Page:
The overwhelming majority of the schools these services send your information to are probably schools you would never consider attending. With that being said, it is clearly much cheaper to create your own list of schools, and send your own information out to them yourself.

FACT: Recruiting services send out multiple profiles and videos each day to the same college coaches who rarely evaluate them.

Because there are numerous recruiting services doing the same thing on a daily basis, college coaches are inundated with similar emails from recruiting services who are recommending prospects that the services themselves barely know.  In short, many of these emails are considered nothing more than junk mail, and are consequently never opened.

FACT: College coaches want prospect information from sources they trust.

If student athletes are paying a recruiting service to market them to college coaches, the recommendations and evaluations that these recruiting services provide will clearly be biased.

FACT: Any college coach will tell you that they want to hear directly from the student athlete, not mom or dad, and not from an outside source that is being paid to recommend and represent you.

Contacting college coaches on your own is a proactive approach to the recruiting process that shows maturity, poise, and responsibility, aspects that college coaches are looking for in all of their potential players.

FACT: Recruiting services are profit-driven organizations whose primary focus is to sell as many programs as possible.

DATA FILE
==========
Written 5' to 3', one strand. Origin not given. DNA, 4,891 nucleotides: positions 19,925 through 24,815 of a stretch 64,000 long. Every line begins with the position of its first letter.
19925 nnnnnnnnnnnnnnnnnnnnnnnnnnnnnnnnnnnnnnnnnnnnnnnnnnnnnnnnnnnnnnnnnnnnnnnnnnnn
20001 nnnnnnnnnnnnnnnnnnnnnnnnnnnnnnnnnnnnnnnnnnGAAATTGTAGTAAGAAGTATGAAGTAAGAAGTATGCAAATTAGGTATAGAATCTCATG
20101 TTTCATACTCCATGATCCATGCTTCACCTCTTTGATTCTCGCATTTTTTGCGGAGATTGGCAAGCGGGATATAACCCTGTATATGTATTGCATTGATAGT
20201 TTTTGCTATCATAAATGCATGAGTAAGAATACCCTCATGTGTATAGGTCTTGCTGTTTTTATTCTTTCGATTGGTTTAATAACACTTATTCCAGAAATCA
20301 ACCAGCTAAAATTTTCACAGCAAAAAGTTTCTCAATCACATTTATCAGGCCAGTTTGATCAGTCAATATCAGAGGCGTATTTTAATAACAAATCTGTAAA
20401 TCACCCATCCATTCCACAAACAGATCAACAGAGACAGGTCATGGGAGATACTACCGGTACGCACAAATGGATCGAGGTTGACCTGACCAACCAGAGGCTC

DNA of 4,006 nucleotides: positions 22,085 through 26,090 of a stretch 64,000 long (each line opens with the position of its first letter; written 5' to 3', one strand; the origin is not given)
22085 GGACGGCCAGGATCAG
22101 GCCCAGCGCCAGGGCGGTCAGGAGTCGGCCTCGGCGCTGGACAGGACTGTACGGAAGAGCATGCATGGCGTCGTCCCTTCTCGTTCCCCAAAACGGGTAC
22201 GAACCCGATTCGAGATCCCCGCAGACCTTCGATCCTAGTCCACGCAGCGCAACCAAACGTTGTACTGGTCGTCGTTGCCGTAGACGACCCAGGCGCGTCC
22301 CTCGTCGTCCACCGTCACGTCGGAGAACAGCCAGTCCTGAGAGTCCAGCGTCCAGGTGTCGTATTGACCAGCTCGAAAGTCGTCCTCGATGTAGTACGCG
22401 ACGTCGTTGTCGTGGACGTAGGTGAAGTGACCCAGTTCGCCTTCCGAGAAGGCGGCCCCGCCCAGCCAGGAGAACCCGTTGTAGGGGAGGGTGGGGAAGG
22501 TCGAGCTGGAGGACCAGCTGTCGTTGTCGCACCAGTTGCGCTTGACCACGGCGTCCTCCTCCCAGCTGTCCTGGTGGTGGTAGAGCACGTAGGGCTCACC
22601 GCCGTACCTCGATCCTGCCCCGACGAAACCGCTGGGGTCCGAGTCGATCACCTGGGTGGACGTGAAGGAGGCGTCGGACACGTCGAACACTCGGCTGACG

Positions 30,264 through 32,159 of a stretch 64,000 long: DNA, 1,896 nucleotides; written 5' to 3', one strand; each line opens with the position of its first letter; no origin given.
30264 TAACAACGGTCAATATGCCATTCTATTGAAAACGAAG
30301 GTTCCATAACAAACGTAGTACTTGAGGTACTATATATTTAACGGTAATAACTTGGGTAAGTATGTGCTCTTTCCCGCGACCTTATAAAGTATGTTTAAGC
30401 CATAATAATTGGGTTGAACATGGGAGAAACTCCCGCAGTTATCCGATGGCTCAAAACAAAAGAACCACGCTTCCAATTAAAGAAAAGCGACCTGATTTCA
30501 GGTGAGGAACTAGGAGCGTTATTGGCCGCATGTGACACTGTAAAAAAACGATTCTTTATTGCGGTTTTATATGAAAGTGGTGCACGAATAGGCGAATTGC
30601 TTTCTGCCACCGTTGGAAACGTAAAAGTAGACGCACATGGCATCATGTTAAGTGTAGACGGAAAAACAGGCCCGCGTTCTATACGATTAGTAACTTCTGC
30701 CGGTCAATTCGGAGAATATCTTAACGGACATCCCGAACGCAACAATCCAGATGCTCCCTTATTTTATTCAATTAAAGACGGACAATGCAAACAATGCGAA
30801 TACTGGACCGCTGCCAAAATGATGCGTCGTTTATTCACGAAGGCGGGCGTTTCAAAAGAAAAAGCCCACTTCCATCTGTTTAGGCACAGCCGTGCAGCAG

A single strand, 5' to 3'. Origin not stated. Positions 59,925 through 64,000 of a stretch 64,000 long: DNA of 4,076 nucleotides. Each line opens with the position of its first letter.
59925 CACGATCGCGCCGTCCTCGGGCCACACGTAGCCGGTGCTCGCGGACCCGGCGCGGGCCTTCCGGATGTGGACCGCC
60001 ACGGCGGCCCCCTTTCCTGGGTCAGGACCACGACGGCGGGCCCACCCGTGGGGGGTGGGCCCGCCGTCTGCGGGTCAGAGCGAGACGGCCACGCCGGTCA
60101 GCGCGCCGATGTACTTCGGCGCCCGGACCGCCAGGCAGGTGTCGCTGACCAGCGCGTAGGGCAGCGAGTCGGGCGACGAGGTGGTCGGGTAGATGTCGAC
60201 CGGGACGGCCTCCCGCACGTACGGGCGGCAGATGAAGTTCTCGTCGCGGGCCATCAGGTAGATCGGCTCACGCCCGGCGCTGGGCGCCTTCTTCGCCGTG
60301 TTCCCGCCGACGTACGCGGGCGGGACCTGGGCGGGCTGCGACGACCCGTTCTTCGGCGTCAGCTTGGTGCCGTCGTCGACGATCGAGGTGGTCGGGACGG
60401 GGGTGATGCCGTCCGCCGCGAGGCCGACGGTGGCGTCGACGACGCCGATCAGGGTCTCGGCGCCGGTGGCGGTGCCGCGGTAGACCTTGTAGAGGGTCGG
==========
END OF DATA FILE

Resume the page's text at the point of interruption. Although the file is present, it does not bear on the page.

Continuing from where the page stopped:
In order to keep enrollment high, recruiting services often dishonestly evaluate potential prospects and make promises they cannot keep. While many recruiting services insist that their primary focus is on student athletes, in all reality this is secondary to meeting their enrollment numbers.  With such a large number of student athletes enrolled in a particular recruiting service, they cannot possibly provide everyone the individual attention that they need and deserve.

FACT: It is unclear as to the role the recruiting service actually plays in the recruitment process.

Similar to showcases, many recruiting services publicize the names of their student athletes and the scholarship offers they receive. In all reality, the role the recruiting service played in the process cannot truly be determined.

FACT: Many recruiting services provide inaccurate success rates and inflated scholarship dollars awarded.

Recruiting services get their success rates from graduating seniors who CHOOSE to fill out a survey indicating their overall satisfaction with the recruiting service during the process. Thus, the satisfaction rate can represent a VERY small portion of a service’s entire client base.

The same can be said for average scholarship dollars awarded. These numbers are also accumulated by those graduating seniors who CHOOSE to fill out the survey and disclose this information.

In addition, some recruiting services may include academic scholarships and financial aid into this average scholarship number. Clearly, student athletes do not need the help of a recruiting service to earn an academic scholarship or to be awarded financial aid dollars.  Secondly, there is a clear difference between academic scholarships, financial aid, and athletic scholarships.

FACT: A recruiting service is a tool that has its limitations.

If you decide to go with a recruiting service, understand that it is still really critical that you do some work on your own as well. At the end of the day, you need to be your own advocate.

In addition, be sure that you consistently communicate and follow up with your recruiting service, and hold them accountable for everything they say they will do for you.

The Facts about College Camps

Many student athletes say: “I am going to the U. of Illinois Camp and then the U. of Iowa Camp.  I received brochures from both coaches in the mail, and this will give me the opportunity to showcase my talents for them.”

FACT: College camps are revenue generators for the coach and program that sponsor them.